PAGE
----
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Is the mechanical unraveling of protein domains by atomic force microscopy (AFM) just a technological feat or a true measurement of their unfolding? By engineering a protein made of tandem repeats of identical Ig modules, we were able to get explicit AFM data on the unfolding rate of a single protein domain that can be accurately extrapolated to zero force.(More)
Through the study of single molecules it has become possible to explain the function of many of the complex molecular assemblies found in cells. The protein titin provides muscle with its passive elasticity. Each titin molecule extends over half a sarcomere, and its extensibility has been studied both in situ and at the level of single molecules. These(More)
Extracellular matrix proteins are thought to provide a rigid mechanical anchor that supports and guides migrating and rolling cells. Here we examine the mechanical properties of the extracellular matrix protein tenascin by using atomic-force-microscopy techniques. Our results indicate that tenascin is an elastic protein. Single molecules of tenascin could(More)
The modular protein titin, which is responsible for the passive elasticity of muscle, is subjected to stretching forces. Previous work on the experimental elongation of single titin molecules has suggested that force causes consecutive unfolding of each domain in an all-or-none fashion. To avoid problems associated with the heterogeneity of the modular,(More)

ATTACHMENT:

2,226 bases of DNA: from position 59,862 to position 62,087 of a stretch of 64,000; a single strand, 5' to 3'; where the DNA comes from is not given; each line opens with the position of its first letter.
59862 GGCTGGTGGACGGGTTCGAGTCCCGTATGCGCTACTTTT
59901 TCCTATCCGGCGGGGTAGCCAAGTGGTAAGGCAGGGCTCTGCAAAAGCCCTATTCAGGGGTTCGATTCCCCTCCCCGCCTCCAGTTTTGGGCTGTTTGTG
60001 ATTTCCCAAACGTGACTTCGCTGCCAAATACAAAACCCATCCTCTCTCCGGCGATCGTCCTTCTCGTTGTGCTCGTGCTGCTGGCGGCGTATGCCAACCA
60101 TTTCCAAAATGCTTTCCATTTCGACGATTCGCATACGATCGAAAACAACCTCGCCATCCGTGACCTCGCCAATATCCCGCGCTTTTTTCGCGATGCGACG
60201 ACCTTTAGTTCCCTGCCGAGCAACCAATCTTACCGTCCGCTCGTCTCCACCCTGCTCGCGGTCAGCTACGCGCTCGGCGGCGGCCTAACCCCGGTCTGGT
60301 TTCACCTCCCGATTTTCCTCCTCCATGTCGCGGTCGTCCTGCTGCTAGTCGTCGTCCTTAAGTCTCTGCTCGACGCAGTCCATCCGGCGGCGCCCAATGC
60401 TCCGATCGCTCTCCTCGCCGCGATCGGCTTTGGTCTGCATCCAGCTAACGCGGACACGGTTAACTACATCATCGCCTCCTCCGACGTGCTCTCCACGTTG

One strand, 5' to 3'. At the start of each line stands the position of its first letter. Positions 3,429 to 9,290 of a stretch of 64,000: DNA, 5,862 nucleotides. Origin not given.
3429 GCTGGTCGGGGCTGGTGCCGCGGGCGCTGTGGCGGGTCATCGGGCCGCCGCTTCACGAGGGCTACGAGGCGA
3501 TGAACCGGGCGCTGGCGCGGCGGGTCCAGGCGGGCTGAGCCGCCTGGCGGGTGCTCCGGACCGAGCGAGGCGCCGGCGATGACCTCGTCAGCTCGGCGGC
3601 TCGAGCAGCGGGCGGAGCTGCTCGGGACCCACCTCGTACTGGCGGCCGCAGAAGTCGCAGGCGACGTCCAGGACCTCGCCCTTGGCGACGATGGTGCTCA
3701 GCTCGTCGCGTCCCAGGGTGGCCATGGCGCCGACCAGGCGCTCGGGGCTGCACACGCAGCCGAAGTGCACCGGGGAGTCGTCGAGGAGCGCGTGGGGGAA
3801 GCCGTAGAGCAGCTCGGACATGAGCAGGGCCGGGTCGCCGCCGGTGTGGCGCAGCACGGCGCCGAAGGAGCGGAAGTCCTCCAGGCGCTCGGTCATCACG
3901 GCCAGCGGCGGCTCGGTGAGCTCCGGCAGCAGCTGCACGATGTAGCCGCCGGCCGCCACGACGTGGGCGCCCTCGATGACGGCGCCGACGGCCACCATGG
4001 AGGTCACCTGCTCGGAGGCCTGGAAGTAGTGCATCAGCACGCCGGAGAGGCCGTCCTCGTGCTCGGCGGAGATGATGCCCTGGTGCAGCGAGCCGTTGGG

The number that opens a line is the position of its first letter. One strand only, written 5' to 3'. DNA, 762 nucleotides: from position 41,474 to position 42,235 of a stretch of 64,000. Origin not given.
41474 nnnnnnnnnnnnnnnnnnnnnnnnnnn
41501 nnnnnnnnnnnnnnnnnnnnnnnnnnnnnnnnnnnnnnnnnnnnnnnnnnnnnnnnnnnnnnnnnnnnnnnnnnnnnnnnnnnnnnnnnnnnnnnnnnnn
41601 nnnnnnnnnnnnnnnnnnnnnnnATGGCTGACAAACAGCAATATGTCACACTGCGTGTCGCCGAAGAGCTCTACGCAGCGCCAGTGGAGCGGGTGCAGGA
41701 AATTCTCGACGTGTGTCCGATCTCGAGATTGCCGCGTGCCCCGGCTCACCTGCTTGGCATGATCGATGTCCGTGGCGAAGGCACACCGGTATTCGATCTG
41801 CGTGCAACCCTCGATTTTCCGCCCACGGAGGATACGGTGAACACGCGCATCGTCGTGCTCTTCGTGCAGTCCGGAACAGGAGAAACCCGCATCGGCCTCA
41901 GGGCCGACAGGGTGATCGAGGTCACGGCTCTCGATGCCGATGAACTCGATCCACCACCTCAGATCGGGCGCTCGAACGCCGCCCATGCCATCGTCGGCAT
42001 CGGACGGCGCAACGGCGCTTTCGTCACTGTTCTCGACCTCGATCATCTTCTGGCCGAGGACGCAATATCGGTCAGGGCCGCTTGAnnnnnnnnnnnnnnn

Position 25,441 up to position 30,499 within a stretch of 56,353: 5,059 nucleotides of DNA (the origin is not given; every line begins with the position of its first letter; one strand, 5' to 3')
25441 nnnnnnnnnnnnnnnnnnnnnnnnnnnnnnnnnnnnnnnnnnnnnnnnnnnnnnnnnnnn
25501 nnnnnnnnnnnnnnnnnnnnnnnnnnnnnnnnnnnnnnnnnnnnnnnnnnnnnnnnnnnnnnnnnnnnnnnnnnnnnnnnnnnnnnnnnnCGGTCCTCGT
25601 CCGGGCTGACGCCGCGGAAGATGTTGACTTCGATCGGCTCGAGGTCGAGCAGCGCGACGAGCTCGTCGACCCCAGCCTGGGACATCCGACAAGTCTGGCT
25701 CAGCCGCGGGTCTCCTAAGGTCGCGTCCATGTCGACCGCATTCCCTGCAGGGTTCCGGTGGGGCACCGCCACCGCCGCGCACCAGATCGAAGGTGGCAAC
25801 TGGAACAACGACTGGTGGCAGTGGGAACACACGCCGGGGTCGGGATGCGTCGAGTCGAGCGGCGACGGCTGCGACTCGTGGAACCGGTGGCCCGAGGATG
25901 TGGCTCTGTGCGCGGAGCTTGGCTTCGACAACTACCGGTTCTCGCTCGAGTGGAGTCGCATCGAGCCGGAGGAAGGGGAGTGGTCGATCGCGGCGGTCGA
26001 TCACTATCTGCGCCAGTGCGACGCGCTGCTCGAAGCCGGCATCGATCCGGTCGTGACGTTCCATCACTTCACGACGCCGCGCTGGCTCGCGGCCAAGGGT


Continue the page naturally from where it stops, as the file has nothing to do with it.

Immunoglobulin-like modules are common components of proteins that play mechanical roles in cells such as muscle elasticity and cell adhesion. Mutations in these proteins may affect their mechanical stability and thus may compromise their function. Using single molecule atomic force microscopy (AFM) and protein engineering, we demonstrate that point(More)
The unfolding and folding of single protein molecules can be studied with an atomic force microscope (AFM). Many proteins with mechanical functions contain multiple, individually folded domains with similar structures. Protein engineering techniques have enabled the construction and expression of recombinant proteins that contain multiple copies of(More)
Many common, biologically important polysaccharides contain pyranose rings made of five carbon atoms and one oxygen atom. They occur in a variety of cellular structures, where they are often subjected to considerable tensile stress. The polysaccharides are thought to respond to this stress by elastic deformation, but the underlying molecular rearrangements(More)
We use single-protein atomic force microscopy techniques to detect length phenotypes in an Ig module. To gain amino acid resolution, we amplify the mechanical features of a single module by engineering polyproteins composed of up to 12 identical repeats. We show that on mechanical unfolding, mutant polyproteins containing five extra glycine residues added(More)
We measured the efflux of 5-hydroxytryptamine (5-HT, serotonin) from an intact secretory granule extracted from the mast cell of the beige mouse. The efflux was measured with amperometry after rupture of the granule membrane was triggered by electroporation. We determined the diffusivity of 5-HT within the secretory granule to be 2.0 x 10(-8) cm2 s(-1) when(More)
Mechanical unfolding and refolding may regulate the molecular elasticity of modular proteins with mechanical functions. The development of the atomic force microscopy (AFM) has recently enabled the dynamic measurement of these processes at the single-molecule level. Protein engineering techniques allow the construction of homomeric polyproteins for the(More)